Becoming a health service manager requires you to be comfortable accepting a significant level of responsibility.
Your role might involve responsibility for the staff of an entire hospital service or a multimillion-pound budget in a hospital trust. It could mean managing mental health services or primary care across a whole region.
As a health service manager you will specialise in an area such as human resources, finance, health informatics, policy and strategy, or general management.
With a history spanning over 120 years, our School of Health & Psychological Sciences is a world-leading centre for healthcare education and applied healthcare research. At City, University of London we have the resources and expertise to set you on course for a career as a health service manager.
What can I expect from a career as a health service manager?
Your experience as a health service manager will vary depending on the specific health service where you are working. But the nature of the job means you can be certain of accepting a high level of responsibility from the start.
Depending on your speciality, you could be responsible for financial, strategic or daily operations involved in a hospital, general practitioner practice or community health service.
You will work in either a National Health Service (NHS) setting or in a private healthcare setting. Your role could involve manage costs, delivery and quality of services, maintaining a keen awareness of policy and specific local demands.
Key responsibilities are likely to include several of the following:
- Directing and managing medical and non-medical resources
- Designing new services and implementing change
- Recruiting and appraising staff
- Managing budgets
- Handling complaints from staff and patients
- Assessing quality in line with government standards
- Gathering and analysing data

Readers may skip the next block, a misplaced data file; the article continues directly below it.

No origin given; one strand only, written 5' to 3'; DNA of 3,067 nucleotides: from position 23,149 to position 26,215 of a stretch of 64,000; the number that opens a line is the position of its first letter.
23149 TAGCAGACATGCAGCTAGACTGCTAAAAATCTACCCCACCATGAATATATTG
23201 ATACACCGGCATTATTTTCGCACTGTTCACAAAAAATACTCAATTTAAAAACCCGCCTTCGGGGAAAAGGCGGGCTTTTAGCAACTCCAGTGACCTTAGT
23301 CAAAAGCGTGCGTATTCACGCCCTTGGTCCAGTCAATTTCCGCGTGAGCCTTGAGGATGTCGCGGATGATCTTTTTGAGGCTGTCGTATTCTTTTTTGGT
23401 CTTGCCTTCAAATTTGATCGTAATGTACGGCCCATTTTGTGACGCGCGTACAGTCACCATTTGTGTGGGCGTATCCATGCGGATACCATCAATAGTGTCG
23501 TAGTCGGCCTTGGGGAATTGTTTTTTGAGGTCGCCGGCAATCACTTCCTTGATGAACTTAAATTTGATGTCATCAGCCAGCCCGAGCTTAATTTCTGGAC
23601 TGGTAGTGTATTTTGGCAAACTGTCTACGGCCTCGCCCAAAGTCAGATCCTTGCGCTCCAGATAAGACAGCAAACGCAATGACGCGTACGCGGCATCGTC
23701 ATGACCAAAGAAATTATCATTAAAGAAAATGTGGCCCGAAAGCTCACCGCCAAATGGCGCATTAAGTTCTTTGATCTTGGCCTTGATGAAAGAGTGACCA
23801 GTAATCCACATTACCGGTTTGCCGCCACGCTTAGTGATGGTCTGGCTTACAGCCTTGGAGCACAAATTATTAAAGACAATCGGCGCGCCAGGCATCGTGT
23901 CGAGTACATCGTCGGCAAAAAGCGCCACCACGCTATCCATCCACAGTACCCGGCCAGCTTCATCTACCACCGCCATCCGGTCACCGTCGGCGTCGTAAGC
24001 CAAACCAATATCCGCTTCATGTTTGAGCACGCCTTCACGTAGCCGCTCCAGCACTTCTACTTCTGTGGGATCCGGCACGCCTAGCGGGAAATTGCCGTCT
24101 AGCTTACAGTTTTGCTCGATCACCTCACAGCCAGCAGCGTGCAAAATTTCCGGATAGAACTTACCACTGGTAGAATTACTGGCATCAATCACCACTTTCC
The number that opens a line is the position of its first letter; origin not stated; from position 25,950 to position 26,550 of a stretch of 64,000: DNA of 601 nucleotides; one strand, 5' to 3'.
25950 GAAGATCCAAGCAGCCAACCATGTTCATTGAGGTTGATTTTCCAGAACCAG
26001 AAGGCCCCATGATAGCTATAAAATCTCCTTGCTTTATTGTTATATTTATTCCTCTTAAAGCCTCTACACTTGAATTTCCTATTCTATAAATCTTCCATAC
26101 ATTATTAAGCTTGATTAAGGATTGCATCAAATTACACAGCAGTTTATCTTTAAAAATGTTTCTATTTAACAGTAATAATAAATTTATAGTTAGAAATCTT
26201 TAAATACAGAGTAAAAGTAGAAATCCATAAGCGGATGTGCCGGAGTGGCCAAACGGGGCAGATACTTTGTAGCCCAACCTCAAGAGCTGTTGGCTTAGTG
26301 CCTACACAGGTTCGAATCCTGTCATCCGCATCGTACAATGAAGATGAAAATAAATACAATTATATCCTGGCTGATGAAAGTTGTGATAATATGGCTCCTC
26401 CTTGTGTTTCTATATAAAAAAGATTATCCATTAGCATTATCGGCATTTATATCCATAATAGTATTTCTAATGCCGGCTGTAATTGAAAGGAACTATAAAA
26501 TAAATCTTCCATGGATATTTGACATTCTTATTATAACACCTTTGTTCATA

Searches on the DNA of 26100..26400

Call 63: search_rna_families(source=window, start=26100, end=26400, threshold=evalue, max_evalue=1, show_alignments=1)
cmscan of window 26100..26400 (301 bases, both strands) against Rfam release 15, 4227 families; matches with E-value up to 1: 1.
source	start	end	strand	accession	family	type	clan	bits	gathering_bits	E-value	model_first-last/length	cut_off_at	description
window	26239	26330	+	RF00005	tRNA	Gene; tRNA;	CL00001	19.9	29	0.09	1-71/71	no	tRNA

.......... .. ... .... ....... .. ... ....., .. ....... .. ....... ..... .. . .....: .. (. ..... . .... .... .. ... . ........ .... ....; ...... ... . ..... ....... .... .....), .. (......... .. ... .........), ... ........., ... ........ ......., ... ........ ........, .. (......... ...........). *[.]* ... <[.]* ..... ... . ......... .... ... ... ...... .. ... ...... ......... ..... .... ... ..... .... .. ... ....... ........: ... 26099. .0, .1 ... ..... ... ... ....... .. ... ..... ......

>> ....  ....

- Ensuring patients receive value for money
- Managing contracts and service delivery agreements
- Arranging and monitoring clinical governance
- Corporate communications
- Estate management involving catering, cleaning, portering and security
- Planning new provision and development.
Your role is likely to be challenging because you are expected to lead change and implement new policies. Change can often face resistance so you will need the communication skills to clearly promote the benefits to stakeholders.
There is always a wide public interest in public health and this can lead to close external attention and scrutiny of your work. You may encounter lobbying from people in medical professions and direct enquiries from the media.
Related courses at City
Whatever your level of interest in becoming a health service manager, City's courses can help you take one step closer to a career as a health service manager, develop specialisms that'll set you apart from the field or broaden your horizons with study in related subjects.
Who can I work for as a health service manager?
The National Health Service (NHS) in the UK employs many health service managers in hospitals, general practitioner surgeries and community health services.
You can also find job opportunities at private sector clinics and hospitals. BMI Healthcare is the largest private hospital group in the UK. The armed forces also have positions for health service managers.
What about work experience as a health service manager?
Having work experience in health services will always be an asset. It can help you gain an insight into working life inside a hospital or community health service. It also reflects your commitment to the vocation, which can help to give you an advantage when it comes to getting a job.
Relevant current affairs knowledge is also key alongside experience. To win a position on the NHS Graduate Management Training Scheme you need to show a detailed awareness of NHS issues and challenges.
Such knowledge is essential to gaining work as a health service manager across the private sector or the NHS.
What are my prospects as a health service manager?
Your prospects as a dedicated, diligent and motivated health service manager are good. With serious responsibility right from the start of working life, your career should advance rapidly.
If successful in winning a place and completing the NHS Graduate Management Training Scheme, you will be helped to find your first management post.
Within ten years of completing training you might move into director or chief executive level roles.
If your career journey travels through junior management or an administrative role, you might benefit from taking professional qualifications in management or relevant specialist areas such as facilities management, human resources or finance.
Geographical mobility can also be useful to your career, enabling you to move to locations with the best opportunities.